Natural gas rig count
The natural gas rig count was at 198 last week—one more than the previous week an just two less than the highest level in 2018 since September 2015. The natural gas rig count has fallen ~87.7% from its record level of 1,606 in 2008.
Between January 2008 and September 2018, US natural gas’s marketed production rose ~64.5% despite the falling natural gas rig count. As a result of the increased supply, natural gas active futures have fallen 62.5% since January 2008.
Rising US oil production is the driving factor behind the rise in natural gas supplies. Since natural gas is often a by-product of US shale oil production, it’s important to watch the oil rig count to understand natural gas supplies.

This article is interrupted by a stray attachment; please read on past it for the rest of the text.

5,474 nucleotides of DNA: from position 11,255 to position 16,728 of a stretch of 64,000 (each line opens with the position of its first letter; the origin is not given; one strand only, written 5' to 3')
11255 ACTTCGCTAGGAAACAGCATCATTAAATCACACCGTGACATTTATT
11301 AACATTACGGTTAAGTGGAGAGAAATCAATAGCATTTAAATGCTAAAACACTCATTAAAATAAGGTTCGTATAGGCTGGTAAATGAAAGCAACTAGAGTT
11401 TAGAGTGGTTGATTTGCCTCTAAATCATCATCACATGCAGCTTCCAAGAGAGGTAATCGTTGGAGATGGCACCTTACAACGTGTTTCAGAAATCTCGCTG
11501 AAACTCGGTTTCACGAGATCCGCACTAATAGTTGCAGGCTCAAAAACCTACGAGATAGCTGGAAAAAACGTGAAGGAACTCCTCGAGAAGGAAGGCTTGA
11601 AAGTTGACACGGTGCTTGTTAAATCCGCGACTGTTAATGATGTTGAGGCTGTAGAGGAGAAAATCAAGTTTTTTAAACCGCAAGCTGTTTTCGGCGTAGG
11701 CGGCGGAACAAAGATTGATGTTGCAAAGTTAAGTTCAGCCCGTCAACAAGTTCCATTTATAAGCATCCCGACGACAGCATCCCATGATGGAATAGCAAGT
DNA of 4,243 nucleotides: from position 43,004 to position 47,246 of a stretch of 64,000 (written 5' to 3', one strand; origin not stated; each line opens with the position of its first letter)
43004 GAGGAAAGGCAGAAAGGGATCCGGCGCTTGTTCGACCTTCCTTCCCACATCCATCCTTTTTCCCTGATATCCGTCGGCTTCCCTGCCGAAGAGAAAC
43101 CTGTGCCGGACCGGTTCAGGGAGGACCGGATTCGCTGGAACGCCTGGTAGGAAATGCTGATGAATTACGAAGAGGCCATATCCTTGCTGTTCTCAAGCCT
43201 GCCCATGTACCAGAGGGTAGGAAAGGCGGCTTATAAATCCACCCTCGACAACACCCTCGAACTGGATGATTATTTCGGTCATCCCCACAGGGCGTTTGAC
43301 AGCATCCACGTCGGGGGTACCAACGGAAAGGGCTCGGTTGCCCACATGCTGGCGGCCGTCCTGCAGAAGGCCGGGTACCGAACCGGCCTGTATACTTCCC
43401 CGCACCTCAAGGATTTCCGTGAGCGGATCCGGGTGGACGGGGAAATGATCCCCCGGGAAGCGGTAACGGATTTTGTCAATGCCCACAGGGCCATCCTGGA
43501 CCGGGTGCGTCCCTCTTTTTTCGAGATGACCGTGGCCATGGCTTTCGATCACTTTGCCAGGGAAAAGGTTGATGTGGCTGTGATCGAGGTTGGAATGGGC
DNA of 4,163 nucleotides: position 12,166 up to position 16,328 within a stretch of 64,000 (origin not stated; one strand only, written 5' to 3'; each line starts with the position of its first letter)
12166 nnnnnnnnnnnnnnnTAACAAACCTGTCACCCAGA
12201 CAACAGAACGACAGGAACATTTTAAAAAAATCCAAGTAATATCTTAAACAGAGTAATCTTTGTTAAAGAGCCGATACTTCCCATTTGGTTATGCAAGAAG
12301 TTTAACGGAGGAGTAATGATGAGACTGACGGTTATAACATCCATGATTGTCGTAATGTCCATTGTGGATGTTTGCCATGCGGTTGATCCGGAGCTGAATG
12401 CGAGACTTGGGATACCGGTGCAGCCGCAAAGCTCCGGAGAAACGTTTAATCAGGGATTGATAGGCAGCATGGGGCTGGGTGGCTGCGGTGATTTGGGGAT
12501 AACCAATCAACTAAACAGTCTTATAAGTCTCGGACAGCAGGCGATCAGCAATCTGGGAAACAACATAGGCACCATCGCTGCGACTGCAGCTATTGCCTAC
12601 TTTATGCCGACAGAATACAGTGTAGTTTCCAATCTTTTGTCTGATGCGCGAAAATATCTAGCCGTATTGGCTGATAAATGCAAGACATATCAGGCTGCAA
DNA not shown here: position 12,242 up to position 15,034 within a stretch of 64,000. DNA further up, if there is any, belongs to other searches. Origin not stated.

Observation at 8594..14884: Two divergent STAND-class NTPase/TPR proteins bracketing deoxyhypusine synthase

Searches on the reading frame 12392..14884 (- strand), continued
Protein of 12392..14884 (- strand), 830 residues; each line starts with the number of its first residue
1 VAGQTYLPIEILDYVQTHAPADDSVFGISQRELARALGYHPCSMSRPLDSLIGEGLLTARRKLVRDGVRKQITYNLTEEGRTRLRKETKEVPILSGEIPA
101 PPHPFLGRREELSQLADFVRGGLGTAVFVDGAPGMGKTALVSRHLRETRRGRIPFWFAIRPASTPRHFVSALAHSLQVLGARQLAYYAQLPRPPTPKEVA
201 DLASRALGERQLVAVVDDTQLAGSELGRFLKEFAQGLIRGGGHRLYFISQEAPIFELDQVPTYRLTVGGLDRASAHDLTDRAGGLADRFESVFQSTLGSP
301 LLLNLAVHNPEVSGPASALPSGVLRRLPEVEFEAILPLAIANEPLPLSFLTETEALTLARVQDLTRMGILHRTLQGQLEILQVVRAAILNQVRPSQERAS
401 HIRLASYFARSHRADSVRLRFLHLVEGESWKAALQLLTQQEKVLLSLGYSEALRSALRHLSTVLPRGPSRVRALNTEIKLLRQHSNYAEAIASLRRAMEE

Crude oil rig count
Between January 4, 2008, and December 28, 2018, the oil rig count more than doubled. Based on the relationship between oil prices and the oil rig count, the oil rig count is expected to keep rising until at least March 2019. A higher oil rig count could boost crude oil and natural gas supplies and pressure natural gas prices. Last week, the oil rig count rose by two to 885.
Based on the Drilling Productivity Report released by the U.S. Energy Information Administration on December 17, the natural gas production in major US shale regions could rise 21.7% year-over-year in January. Natural gas bears might appreciate the increased supply, which could impact natural gas’s rise.
Energy stocks and energy ETFs
In the trailing week, natural gas–weighted stocks Chesapeake Energy (CHK), Southwestern Energy (SWN), and Cabot Oil & Gas (COG) rose 21.4%, 4.9%, and 0.9%, respectively. In the last four trading sessions, the natural gas February futures fell 14.1%.
In the seven days ending on December 31, the SPDR S&P Oil & Gas Exploration & Production ETF (XOP) and the Energy Select Sector SPDR ETF (XLE) rose ~10% and 6.5%, respectively. These ETFs contain natural gas producer stocks that could be sensitive to the oil and gas rig counts.